Strong demand, tightening supply and the Russia-Ukraine crisis have pushed aluminium prices to their highest level since the global financial crisis.
The metal used in everything from aircraft to electric cars and cans rose as much as 3.3% to a 13-year high of $3,236 a tonne on Tuesday. It later eased to $3,187.
Prices of aluminium and other commodities such as crude oil, natural gas and nickel have soared this year as supply has struggled to keep pace with demand as the world only slowly emerges from the Covid-19 pandemic.
“Aluminium markets have been tight and inventories falling or low,” Michael Widmer, a Europe commodities analyst with Bank of America, and his colleagues said in a note, adding that the pricing fundamentals would “remain supported in 2022”.
Several key industrial commodities are trading in “backwardation” — in which traders and consumers are prepared to pay large premiums for immediate supply.
Closing In On Record
Aluminium has risen 13% since the start of the year on the London Metal Exchange and is closing in on its record high of $3,380 a tonne set in 2008. In addition, rising energy prices have impacted refining of the metal, which consumes large amounts of fuel.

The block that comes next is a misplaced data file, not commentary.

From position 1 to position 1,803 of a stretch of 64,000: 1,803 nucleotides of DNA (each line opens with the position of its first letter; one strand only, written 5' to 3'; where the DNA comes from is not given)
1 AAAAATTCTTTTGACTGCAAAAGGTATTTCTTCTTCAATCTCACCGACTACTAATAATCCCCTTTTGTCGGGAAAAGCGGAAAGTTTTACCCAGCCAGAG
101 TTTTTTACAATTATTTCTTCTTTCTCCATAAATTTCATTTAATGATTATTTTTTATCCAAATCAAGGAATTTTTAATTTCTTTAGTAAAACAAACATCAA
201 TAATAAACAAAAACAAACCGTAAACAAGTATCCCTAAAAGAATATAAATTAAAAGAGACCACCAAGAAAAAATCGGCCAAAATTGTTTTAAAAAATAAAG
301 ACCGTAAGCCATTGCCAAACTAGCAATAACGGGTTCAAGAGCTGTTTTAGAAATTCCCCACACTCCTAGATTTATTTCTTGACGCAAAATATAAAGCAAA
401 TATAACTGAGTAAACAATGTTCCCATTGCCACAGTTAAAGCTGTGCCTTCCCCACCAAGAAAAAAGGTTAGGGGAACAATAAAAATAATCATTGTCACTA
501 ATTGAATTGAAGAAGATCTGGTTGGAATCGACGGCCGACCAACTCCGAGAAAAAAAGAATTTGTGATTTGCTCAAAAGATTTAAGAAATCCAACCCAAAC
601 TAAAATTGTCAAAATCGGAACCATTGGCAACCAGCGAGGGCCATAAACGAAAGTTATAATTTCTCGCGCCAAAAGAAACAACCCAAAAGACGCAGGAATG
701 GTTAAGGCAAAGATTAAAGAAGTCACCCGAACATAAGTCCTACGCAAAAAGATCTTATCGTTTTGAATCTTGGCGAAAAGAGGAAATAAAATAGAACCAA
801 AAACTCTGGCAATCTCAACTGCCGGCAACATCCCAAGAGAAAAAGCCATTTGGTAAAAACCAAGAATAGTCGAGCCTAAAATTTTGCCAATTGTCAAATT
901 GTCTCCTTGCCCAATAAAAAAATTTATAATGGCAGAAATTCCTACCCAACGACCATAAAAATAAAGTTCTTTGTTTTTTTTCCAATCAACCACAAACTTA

“Aluminium smelters in particular tend to rely heavily on power, with around 15MWh of electricity required to produce one tonne of metal,” the BofA analysts said.
“Indeed, energy usually accounts for around 40% of operating costs, implying that this year‘s 70% increase of energy prices could lift operating expenses by up to 30% at some operators.”
Those gains have also boosted shares in Rio Tinto, which hit a six-month high of A$118.98 on Tuesday before falling back to $116. The Anglo-Australian miner is one of the world’s biggest producers of bauxite ore, from which aluminium is extracted.
The 66 million-tonne-a-year aluminium market is on the path to “inventory depletion” by 2023 according to Goldman Sachs. “We believe aluminium markets are facing a melt-up in prices this year,” analyst Nicholas Snowdon said.
- George Russell